Much has been made of the fact that US mortality rates are not as good as country X, Y, or Z. Of course, it would help if everyone used the same criteria to define “mortality,” wouldn’t it? Via the Token Conservative, we have this enlightening information:
Having said that, I should make it clear that the United States has one of the highest [infant mortality] rates of the industrialized world only because it counts all dead infants, including premature babies, which is where most of the fatalities occur.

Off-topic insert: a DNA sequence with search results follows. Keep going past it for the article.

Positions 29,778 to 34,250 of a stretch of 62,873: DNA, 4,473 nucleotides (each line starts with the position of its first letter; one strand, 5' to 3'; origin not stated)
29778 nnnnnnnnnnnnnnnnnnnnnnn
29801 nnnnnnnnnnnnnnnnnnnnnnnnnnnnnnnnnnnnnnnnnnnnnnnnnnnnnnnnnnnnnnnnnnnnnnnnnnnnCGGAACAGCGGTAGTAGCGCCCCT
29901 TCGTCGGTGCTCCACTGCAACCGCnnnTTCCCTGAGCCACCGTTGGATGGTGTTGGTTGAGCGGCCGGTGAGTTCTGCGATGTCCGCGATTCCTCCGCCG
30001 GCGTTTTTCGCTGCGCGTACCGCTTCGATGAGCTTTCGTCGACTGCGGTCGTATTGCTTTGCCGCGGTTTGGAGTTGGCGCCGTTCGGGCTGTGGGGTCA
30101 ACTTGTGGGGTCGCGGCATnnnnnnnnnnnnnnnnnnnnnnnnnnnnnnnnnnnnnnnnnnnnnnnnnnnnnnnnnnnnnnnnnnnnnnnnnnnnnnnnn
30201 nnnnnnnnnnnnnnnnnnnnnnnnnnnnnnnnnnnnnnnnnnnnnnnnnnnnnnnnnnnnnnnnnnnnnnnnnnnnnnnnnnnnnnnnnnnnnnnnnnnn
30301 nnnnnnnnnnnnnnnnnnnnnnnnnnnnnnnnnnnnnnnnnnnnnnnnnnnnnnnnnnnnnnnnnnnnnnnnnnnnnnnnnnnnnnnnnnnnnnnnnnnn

Most countries do not count premature-infant deaths. Some don’t count any deaths that occur in the first 72 hours. Some countries don’t even count any deaths from the first two weeks of life. In Cuba, which boasts a very low infant-mortality rate, infants are only registered when they are several months old, thereby leaving out of the official statistics all infant deaths that take place within the first several months of life.
The article, written by Russian who lived and worked under the Soviet health care system, is lengthy but worth reading in its entirety. Once again, there is much history that we ignore at our peril.